The documents that have trickled out of the department thus far do not reflect well on the LAPD. In April, LA Activist reported that documents obtained by the Coalition showed that, from March 2008 to July 2012, the LAPD had sent 3,001 SARs to the local fusion center in Norwalk. Eighty percent of those reports were found to be useless, and no document or statement from the department has shown that any SAR or iWatch report has stopped a terrorist attack.
The LAPD maintains that some useful information is being obtained from its programs. In 2012, Deputy Chief Michael Downing, told the Los Angeles Times that “there’s a lot of white noise, but there are occasionally gold nuggets.”
Knowledge of the NSA’s data collection on Americans has unnerved many, most especially political dissidents. It was recently reported by Salon that members of Occupy Wall Street had their cell phones logged by the government, according to security expert Steven Ramdam.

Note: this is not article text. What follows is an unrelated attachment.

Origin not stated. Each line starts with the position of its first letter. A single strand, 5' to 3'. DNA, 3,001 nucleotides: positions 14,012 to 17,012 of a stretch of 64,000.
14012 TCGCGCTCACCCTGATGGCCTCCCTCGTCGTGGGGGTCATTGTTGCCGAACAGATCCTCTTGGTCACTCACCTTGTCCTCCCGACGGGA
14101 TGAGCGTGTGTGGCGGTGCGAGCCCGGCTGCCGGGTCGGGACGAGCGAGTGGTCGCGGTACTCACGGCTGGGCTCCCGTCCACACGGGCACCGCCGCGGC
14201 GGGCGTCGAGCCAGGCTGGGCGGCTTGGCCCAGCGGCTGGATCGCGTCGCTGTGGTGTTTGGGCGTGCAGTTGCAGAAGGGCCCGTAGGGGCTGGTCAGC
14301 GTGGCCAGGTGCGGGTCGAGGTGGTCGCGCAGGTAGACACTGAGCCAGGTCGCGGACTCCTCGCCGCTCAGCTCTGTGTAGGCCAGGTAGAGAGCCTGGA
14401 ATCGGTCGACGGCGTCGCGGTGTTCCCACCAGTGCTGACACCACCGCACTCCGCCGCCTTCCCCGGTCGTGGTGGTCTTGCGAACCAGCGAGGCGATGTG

Typically it is activists who are the target of questionable government surveillance, but the fact the state is collecting information on anyone with a cell phone or Internet connection says the game may be changing. Nafeez Ahmed of the Guardian has theorized, based on previous statements and reports made by Western governments, including the U.S., that spy agencies like the NSA might be preparing for something much broader.
“The Pentagon knows that environmental, economic and other crises could provoke widespread public anger toward government and corporations in coming years,” he wrote. “Western publics are being increasingly viewed as potential enemies that must be policed by the state.”
From his work with the Stop LAPD Spying Coalition, Khan sees all this surveillance as a means of potential social control. He views the problem from three angles. Data collection, such as SARs or NSA-style data mining, is one. The militarization of local law enforcement is another. And lastly, community policing, which he said is where community leaders act as de facto government agents, informing on members of their own organizations or community, or bringing informants into their fold, at the behest of law enforcement.
“Where this will go is anybody’s guess,” he said, “but for us it is very critical — that this is what a police state looks like, how a police state acts and enforces on an operational basis.”
2. June 8, 2012: Despite victories, battle against LAPD ‘spying’ continues